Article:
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Palmer Pond Trail, Chestertown
Palmer Pond Trail, Chestertown

Palmer Pond is a large pond that can be reached by an easy walk along a woods road. Side trails provide a variety of attractive vistas.

Trailhead: Access to the trailhead is at the end of Palmer Pond Road, off state Route 8. Palmer Pond Road is 1 mile east of the Hudson River at Riparius and 1 mile west of the intersection of state Route 8 and Route 9, west of Chestertown. A barrier gate at 0.8 miles blocks Palmer Pond Road. Parking is available for several vehicles at the barrier gate; additional parking spots can be found in the woods before the gate.

Trail: From the trailhead, a woods road heads south. After passing a flooded area on the right at 0.1 miles, the road ascends a minor knoll. At a junction just over the crest of the knoll at 0.3 miles, continue straight. (The wide trail left makes a nice side trip. It skirts a marshy cove and reaches the eastern shore of the pond 0.4 miles from the road.)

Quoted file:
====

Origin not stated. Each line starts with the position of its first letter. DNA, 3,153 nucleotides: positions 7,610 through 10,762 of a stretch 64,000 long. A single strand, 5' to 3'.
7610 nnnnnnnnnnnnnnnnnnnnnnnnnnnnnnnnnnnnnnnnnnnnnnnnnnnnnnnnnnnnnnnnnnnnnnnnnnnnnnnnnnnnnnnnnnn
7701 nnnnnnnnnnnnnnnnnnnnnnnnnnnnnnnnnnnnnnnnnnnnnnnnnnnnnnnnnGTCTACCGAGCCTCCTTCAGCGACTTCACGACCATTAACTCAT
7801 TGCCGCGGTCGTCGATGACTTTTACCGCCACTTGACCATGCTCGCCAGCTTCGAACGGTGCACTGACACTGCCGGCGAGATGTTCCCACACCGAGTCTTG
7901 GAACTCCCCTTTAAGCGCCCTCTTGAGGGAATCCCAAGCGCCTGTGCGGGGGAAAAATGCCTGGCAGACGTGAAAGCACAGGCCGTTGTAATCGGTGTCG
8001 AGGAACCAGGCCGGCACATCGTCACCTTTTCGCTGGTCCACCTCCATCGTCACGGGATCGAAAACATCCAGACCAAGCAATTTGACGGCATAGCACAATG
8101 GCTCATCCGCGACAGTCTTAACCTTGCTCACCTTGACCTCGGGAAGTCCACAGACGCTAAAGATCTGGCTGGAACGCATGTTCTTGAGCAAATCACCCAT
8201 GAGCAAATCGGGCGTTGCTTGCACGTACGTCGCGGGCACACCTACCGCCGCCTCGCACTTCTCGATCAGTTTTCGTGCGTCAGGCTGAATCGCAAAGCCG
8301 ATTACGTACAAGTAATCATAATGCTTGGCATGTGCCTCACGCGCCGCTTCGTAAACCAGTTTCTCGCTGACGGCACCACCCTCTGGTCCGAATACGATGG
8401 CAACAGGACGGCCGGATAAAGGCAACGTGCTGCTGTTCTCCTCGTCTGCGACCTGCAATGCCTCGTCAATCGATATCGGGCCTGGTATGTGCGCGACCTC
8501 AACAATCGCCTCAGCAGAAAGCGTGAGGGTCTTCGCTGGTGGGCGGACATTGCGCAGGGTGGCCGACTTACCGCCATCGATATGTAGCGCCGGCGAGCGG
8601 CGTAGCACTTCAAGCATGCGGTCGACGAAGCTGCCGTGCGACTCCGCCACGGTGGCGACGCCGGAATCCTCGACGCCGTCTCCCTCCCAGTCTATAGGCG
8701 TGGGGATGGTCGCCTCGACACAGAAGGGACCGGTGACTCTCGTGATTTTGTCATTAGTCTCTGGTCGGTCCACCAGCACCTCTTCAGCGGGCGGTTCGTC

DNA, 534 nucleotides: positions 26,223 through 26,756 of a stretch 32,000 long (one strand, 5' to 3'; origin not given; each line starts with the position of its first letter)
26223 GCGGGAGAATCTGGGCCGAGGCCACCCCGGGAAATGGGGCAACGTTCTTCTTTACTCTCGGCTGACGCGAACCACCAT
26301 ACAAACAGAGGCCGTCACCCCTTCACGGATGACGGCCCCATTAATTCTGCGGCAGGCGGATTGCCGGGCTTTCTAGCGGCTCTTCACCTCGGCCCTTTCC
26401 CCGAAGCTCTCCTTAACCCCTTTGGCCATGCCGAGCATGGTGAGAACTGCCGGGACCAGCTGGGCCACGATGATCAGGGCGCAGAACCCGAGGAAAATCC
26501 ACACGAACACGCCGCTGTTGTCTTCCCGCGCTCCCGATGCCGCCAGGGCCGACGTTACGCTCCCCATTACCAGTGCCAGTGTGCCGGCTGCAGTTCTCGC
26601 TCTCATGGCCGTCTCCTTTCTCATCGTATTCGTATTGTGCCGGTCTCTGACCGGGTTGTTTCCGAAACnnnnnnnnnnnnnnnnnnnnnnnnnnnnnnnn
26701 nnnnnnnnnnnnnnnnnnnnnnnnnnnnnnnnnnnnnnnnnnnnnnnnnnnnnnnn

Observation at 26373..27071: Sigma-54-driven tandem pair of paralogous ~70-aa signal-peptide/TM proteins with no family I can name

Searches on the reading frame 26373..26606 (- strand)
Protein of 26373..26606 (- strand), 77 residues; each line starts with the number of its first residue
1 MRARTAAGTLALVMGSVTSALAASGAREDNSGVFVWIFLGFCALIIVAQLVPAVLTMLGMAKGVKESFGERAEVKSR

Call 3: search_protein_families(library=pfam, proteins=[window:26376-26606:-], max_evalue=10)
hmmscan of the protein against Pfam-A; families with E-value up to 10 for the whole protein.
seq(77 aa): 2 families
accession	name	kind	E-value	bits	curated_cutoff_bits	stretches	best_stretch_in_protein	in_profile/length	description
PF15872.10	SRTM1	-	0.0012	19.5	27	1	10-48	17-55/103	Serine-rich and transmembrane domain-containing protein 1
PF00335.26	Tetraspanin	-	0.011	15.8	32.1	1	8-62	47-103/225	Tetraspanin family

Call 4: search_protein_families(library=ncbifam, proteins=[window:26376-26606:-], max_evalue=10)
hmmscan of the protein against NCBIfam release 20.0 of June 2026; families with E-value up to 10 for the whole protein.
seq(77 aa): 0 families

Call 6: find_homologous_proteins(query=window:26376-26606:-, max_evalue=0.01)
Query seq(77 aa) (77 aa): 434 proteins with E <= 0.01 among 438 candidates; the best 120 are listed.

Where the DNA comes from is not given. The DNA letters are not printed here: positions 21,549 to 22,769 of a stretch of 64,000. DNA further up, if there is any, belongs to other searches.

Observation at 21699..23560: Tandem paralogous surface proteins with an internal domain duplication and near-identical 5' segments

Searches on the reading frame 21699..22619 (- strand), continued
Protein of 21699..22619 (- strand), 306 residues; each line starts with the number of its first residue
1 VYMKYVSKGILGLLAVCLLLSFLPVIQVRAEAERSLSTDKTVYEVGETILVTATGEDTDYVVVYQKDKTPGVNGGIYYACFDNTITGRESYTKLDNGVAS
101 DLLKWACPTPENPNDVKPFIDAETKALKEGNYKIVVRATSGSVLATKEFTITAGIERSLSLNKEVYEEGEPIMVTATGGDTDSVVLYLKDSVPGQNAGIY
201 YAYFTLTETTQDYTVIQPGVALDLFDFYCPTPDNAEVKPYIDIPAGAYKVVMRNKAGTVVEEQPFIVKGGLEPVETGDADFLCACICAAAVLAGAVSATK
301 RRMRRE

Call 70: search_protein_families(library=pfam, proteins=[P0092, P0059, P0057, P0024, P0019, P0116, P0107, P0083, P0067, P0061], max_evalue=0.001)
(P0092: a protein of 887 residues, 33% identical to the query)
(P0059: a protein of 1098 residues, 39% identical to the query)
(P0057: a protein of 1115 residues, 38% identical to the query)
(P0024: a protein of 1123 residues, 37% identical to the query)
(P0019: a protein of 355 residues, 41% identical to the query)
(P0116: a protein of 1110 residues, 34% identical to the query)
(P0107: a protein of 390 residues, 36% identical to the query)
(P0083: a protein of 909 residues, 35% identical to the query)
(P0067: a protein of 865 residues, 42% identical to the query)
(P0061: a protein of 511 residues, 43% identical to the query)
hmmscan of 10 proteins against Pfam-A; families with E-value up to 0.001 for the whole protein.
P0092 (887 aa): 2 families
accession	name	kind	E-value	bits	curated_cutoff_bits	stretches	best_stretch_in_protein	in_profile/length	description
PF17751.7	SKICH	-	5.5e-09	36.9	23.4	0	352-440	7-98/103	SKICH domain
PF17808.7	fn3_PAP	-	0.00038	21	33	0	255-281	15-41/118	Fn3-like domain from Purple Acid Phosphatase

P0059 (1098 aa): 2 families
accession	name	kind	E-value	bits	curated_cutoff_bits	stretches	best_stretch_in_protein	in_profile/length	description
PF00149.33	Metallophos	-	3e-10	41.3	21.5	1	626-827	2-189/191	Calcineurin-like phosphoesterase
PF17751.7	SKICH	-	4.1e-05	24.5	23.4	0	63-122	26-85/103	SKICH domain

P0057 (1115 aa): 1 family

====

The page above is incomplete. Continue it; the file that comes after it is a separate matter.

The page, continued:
The trail levels at a 150-foot beaver dam at 0.4 miles. This very large dam has totally flooded a small valley. Avoid the side trail left at the beginning of the dam. Continue on, across the solid, wide dam.

The road then ascends a gradual grade to Palmer Pond. Short side trails leading to the pond shore branch left at 0.5 miles and 0.6 miles. The road continues to a junction in a clearing at 0.7 miles. Bear left. (The road straight ahead continues another 0.9 miles to private land. Although hikers must turn back at the boundary, the round trip offers a nice woods walk and occasional glimpses of old stone walls and foundations.) Skirting the pond, the trail terminates at a wide opening on its southwestern shore at 1.0 miles. The broad expanse of the pond can be seen from this vantage point. (The road continues beyond the opening, but the land is posted and should not be entered.)

Distance: To beaver dam (0.4 miles), to junction clearing (0.7 miles), to southwest corner of pond (1 mile).

- Excerpted from Adirondack Trails: Central Region, published by Adirondack Mountain Club, Inc. (ADK). This copyrighted material is used with the permission of ADK, www.adk.org.

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